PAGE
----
Margarine has been around for more than 100 years. It came into widespread use following the Second World War - largely because of its cheap price. But margarine's heart-healthy claims may not be as well-founded as their manufacturers would like us to believe.
For example, most of the omega-3 fatty acids found in margarine come from plant sources, such as canola or soybean oil, which many health experts say is less beneficial to heart health than omega-3 derived from fish. Companies such as Unilever actively promote the health aspects of margarine (like its Becel line of products). Nearly all Becel products contain omega-3, but only one, Becel Omega3plus, contains fatty acids from fish oil, not plant oil.
Another emerging issue concerning the health claims of margarine is that the vegetable oils used to make it are a significant source of omega-6 fatty acids - commonly the same type used in processed foods and baked goods. Others echo that argument, saying artificial colors, chemicals and flavors in highly processed product like margarine mean it shouldn’t be part of any healthy diet.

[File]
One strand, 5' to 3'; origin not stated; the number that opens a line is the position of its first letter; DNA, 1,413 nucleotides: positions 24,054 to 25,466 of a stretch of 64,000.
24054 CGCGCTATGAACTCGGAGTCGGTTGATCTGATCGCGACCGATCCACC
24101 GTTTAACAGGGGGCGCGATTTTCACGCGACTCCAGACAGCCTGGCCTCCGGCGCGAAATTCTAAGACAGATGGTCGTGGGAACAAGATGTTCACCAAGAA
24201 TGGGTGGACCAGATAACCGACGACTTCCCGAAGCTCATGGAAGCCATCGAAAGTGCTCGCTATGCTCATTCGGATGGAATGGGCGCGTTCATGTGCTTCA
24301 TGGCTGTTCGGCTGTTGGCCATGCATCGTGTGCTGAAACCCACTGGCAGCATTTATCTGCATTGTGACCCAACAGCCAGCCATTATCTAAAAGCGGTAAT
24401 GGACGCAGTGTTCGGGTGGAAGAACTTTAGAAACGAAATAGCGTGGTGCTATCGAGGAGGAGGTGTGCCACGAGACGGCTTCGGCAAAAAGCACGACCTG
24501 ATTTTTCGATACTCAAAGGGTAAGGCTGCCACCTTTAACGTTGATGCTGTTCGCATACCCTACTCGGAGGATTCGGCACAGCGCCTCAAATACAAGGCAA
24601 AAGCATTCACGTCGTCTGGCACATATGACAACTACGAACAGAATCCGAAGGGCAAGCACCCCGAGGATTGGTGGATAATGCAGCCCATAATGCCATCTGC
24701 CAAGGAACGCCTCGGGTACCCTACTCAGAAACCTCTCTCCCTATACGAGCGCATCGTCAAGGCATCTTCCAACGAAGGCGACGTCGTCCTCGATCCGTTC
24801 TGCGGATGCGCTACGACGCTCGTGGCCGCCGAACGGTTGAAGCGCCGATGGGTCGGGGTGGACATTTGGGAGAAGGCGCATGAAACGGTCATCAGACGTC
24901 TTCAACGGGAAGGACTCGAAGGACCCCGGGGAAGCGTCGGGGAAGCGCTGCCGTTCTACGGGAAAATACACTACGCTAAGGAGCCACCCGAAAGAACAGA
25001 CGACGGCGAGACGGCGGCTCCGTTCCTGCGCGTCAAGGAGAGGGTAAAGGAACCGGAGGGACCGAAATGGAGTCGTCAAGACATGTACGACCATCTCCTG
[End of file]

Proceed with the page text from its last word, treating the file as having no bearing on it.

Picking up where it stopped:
The margarine industry also promotes a low saturated fat content - a thinly veiled jab at butter, which like most dairy products, has a relatively high amount of saturated fats. However, recent studies (published in journals like The American Journal of Clinical Nutrition, 3/10) found that risk of heart disease or stroke was similar between people who consumed the highest and lowest amounts of saturated fat.
For consumers who feel uncomfortable with eating the unpronounceable ingredients in your average tub of margarine might do well to consider the advice of Mayo Clinic cardiologist Dr. Martha Grogan, who recommends that we consider using whipped or light butter, or look for products that are a blend of butter and olive or canola oil.
"Per serving, these products have less fat and calories than regular butter does. The important thing is to use them sparingly."